We got back from our trip in time for church on Sunday, and that night after church we stopped to see Papaw (and for me to feed him bites of my Wendy's Frosty). He seemed down, but since that was always the case when Mamaw wasn't around, I tried not to worry too much about it. The next day, my aunt mentioned that she thought he looked sick and spent some extra time at the hospice center. Again, I was concerned but certainly did not realize what was actually happening.
Tuesday morning is a time I will never forget. I was at work, sitting on the playground (since we were trying to beat the heat, it was only about 9:00 am.) Aunt Peggy called and, sounding panicked, which is very unlike her, told me that Papaw was very sick and I needed to get down there quickly. I rushed to find Jonathan, grabbed the keys, and sped all the way to Kitty Askins Hospice Center. I can remember it so vividly... in fact, every time I drive past the exit for the center I relive that morning. I pulled in, not knowing what to expect, but when I saw him I knew it wasn't good. He was pale and drawn and looked significantly worse than he had a couple nights before.
Aunt Peggy and I spent the next 14 hours in that room. I think we left a couple of times to get food. I was letting the family know, through lots of calls and mass texts, how Papaw was doing and updating them each time the nurses came to take his vitals. The next day was more of the same, but it wasn't until late Wednesday afternoon that the doctor advised us to call Mamaw to come home. Then, she shocked us by saying she wouldn't expect him to live past the next 48 hours. I'll never forget what I felt hearing those words. I'll never forget my mom and Mamaw walking in after a gruelingly fast trip home and feeling my heart break when they walked in the room.
Over the next 24 hours, I'd continue updating the family when I could, making trips to the airport, and trying to get drinks and anything else to keep people in the room comfortable. (By the way, the hospice staff could not have been more sweet or kind or helpful. They were such a blessing, as were the dozens of friends from church who stopped by and helped in any way they could.) At 22, and the only grandchild living in town, I felt the responsibility of being "hostess" for the family members coming in- making sleeping arrangements, borrowing air mattresses, playpens for the babies, etc. I am so grateful to have been there with Mamaw.
By late Thursday night, we knew Papaw wouldn't be with us much longer. His breathing had continued to decline, his heart rate had decreased dramatically, and the nurses were just trying to keep him comfortable without drawing out the process. Saying goodbye to him, despite his years of illness and the measure of relief that accompanied the knowledge he would finally be "himself" again in heaven, was the hardest thing I've ever done.
Typical "Papaw" and me.
Even though the first anniversary of his death isn't really until tomorrow, it was the a couple of nights before he went to heaven that I, alone with Aunt Peggy in his room, started this poem. I spent the next day getting it just right, and it was printed in the funeral program. These words sum up "Papaw" for me.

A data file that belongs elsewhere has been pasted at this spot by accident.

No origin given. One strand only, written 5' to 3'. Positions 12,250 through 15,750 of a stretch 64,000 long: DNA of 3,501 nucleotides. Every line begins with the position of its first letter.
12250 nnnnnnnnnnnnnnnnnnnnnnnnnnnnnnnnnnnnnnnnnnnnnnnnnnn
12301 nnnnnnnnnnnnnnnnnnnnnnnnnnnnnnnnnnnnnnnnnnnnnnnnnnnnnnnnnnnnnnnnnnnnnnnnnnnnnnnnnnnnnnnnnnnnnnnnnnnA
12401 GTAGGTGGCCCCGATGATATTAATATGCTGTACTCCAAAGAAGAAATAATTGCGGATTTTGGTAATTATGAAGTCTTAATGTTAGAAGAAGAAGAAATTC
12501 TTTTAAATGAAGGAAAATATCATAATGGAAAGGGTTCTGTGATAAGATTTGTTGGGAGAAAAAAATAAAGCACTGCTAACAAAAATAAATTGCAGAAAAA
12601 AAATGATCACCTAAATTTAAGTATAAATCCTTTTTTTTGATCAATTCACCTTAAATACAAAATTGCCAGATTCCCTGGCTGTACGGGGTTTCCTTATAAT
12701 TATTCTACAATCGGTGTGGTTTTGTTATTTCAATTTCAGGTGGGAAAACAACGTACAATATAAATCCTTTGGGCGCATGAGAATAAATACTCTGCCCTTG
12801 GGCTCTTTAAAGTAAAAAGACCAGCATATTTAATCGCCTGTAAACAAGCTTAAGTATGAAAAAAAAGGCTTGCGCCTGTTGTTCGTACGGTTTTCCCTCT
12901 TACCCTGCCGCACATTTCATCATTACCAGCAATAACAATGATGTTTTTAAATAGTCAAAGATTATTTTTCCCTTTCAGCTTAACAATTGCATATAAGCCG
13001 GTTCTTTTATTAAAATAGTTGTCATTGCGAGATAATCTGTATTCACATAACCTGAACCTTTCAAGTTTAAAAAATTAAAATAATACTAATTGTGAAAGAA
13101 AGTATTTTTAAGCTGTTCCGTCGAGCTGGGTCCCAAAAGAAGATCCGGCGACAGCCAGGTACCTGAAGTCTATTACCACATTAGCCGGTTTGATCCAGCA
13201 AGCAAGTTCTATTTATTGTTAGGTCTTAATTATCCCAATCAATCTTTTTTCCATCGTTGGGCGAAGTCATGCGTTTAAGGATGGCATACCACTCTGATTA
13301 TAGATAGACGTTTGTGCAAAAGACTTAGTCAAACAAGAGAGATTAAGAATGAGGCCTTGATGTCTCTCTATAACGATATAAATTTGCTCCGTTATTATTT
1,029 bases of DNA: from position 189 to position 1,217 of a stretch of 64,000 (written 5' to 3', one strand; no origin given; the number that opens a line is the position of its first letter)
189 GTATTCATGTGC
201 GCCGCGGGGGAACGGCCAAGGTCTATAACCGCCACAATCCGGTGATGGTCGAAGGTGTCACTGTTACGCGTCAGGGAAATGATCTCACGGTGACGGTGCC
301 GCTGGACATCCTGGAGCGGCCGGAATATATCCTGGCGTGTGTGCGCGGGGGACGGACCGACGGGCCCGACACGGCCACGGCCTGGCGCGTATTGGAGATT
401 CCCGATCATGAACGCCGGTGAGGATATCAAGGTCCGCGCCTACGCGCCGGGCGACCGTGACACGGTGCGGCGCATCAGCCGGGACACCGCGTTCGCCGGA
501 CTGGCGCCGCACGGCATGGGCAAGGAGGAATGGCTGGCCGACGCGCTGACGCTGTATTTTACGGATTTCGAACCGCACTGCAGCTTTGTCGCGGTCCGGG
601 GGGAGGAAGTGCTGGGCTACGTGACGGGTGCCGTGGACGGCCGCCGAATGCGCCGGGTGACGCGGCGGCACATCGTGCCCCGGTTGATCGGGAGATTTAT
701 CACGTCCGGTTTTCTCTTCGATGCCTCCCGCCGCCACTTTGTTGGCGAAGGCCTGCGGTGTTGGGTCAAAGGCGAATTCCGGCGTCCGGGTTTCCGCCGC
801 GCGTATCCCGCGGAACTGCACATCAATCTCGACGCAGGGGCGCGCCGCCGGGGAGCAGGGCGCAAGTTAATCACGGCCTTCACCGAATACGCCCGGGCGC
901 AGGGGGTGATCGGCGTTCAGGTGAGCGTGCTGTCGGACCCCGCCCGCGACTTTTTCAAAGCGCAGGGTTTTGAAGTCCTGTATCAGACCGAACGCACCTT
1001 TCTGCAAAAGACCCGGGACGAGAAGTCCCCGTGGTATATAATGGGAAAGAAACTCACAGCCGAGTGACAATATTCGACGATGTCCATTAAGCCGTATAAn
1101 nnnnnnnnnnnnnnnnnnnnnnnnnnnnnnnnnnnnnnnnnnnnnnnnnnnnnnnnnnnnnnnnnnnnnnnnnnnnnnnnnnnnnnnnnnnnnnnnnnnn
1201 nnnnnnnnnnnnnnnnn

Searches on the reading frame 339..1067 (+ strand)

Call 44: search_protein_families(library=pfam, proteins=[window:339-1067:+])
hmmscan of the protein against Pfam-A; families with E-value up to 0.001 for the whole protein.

As I sit here and hold his hand,
The thought comes to my mind
That sometimes the type of life we planned
Becomes a different kind.
What should have been the golden years
Of travel, fun, and ease,
Instead have brought a lot of tears
And time spent on our knees.
Looking at him in this bed,
It’s so hard to compare
The Papaw who once boldly led
Through preaching and through prayer.
A man so full of life and strong,
His laughter full and loud;
With his quick wit did not take long
To be the life of any crowd.
He was such a funny mix
Of tough and teddy bear;
No problem that he couldn’t fix,
But with a smile quick to share.
He preached without apology
Against every type of sin,
But with a tear he’s humbly share
The work Christ did in him.
But then things changed and no one knew
Just where that man would go;
The problems that they faced just grew
And more began to show.
From month to month and day to day,
Things have slowly changed;
We’ve watched him as he’s slipped away;
Our plans again have rearranged.
But one thing has remained the same,
No matter how he felt;
His wife has never tried to blame
The Lord for what He’s dealt.
Her care has been the very best,
She’s with him day and night;
Rarely stopped to take a rest
From a burden far from light.
Like the lives they’ve always tried to live
Even in these trying days,
They’ve showed the joy that Christ can give
When we trust Him and obey.
I’ve sat here in this room today
And heard news most would call bad;
But knowing Papaw’s on his way
To meet the Lord, we can’t be sad.
There’ve been times for laughter,
And times we’ve had to cry;
But now the time has finally come
For us to say goodbye.
To our Papaw, husband, daddy, friend,
The list goes on and on.
His influence will never end
Even after he is gone.
If he could, I know he’d say,
“Oh please don’t cry for me!
I’ve gone on the Eternal Way
To my precious Savior see.”
“The one I preached about so long
And shared with all I met;
Please let my legacy stay strong;
My message don’t forget.”
As he goes to meet his Savior,
And hear “My child, well done!”,
We’ll thank the Lord the battle’s over,
And the victory’s finally won.
No more suffering, no more pain;
While we’re grieving that he’s gone,
Our great loss is Heaven’s gain-
Our hero’s finally, truly home.
~Ashley Baines McNeese
July 27, 2011